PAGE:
By Larry Hodges, USATT Hall of Famer and Certified National Coach

Jean-Michel-Saive1-600If you cannot match up with your opponent with speed or spin, then you need other weapons. One of the best ways to beat faster and more powerful players (“bashers”) is with ball control. Just as an all-out attacker uses his serve and receive to set up his attack, a ball control player uses serve and receive to take control of the rally. For him, it’s all about ball control, placement, and shot selection. If he’s able to use his ball control to make the basher uncomfortable, he’s won the battle. So how do you do this?

Start with receive, for it is while serving that bashers dominate, given the chance. But is he really dominating on his own, or are you letting him dominate? For example, if the basher has a strong forehand, and follows his serve with his forehand over and over, what are you doing to stop this? Few players can really dominate the whole table with the forehand against well-placed shots. Does the basher really do so, or is the receiver keeping the ball well inside the corners, so the basher doesn’t have to cover the whole table? Ball control means ball control; the ball control player needs to be able to return the serve anywhere on the table. This means mostly one of two things: either pinning the basher down by relentlessly returning the ball to the extreme wide backhand (even outside the corner if returning crosscourt), or by aiming it there, and last-second returning it to the extreme wide forehand (again, even outside the corner for crosscourt shots). If you can’t do this, then you don’t have the ball control (yet) to play a ball control game. How can you learn to do so? By practicing it in game after game until you get it down.

Now supposed your opponent attacks off his serve from both wings, so wide-angled returns to the backhand aren’t really effective. Now the basher is ready to bash from both wings – or is he? Try quick returns to his elbow (or a little to his backhand if he favors the forehand from the middle), and watch his shots begin to crumble as he makes last-second decisions. Plus, by going to the middle, it draws the basher out of position, giving you an opening to the corners on the next shot.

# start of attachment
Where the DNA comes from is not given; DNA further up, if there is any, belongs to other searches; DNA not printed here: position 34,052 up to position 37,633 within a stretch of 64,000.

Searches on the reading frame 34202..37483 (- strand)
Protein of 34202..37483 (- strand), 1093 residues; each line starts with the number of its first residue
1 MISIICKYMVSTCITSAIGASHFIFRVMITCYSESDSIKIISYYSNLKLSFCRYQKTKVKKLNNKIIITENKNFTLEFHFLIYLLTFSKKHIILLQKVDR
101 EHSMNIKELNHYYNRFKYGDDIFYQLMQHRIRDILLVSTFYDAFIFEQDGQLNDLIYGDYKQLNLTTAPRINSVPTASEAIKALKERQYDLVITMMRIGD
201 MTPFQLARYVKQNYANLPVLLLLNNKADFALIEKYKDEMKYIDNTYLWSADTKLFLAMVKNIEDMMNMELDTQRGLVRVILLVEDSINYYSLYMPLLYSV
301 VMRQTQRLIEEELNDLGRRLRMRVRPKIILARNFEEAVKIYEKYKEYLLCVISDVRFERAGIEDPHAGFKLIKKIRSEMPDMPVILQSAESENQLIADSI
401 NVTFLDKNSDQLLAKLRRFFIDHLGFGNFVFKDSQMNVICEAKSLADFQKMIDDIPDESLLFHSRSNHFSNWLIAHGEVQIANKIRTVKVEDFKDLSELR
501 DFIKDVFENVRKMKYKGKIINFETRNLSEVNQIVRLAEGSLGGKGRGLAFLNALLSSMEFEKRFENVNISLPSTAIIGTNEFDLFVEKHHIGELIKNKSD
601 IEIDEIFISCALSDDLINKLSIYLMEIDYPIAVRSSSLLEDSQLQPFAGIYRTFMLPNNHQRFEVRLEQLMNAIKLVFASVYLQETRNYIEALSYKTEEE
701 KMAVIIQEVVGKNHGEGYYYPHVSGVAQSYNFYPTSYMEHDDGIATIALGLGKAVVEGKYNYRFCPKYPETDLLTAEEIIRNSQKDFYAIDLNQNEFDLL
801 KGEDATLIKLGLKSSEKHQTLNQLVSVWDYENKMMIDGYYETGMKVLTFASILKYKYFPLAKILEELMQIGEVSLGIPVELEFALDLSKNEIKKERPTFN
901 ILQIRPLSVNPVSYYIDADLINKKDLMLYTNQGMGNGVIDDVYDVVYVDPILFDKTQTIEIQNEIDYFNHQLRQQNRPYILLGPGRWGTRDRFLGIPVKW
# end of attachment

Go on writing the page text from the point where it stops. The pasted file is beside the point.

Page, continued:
Now we move on to serving. The basher serves so he can attack, usually trying to end the point as quickly as possible. The ball control player should also mostly serve so he can attack, but in his case he’s not trying to end the point quickly. He’s looking to attack to make the basher uncomfortable, because the basher isn’t comfortable when he’s not attacking. So attack first, and force him to either defend or go for difficult counter-attacks. The key again is placement. Go to the side that gives the attacker the most trouble. If he can’t block or counterloop consistently on the forehand, then nail him there over and over. Even if he does make the return – even a strong one – it opens him up on the backhand side. Or attack his middle (roughly his elbow), which should be your default opening attack anyway. Or if he’s weak on the backhand defense (usually blocking), then go there. Or drive him crazy by going everywhere. Just do each shot with a purpose – to make the basher uncomfortable, and to take him out of position for the next shot.

Once in the rally, the ball control player has a 2-1 advantage over the basher. He wins most of the points when he has the initiative, as does the attacker. But when neither has the initiative, guess who has the advantage? The ball control player, who has successfully taken away the basher’s attack, thereby bringing him down a level.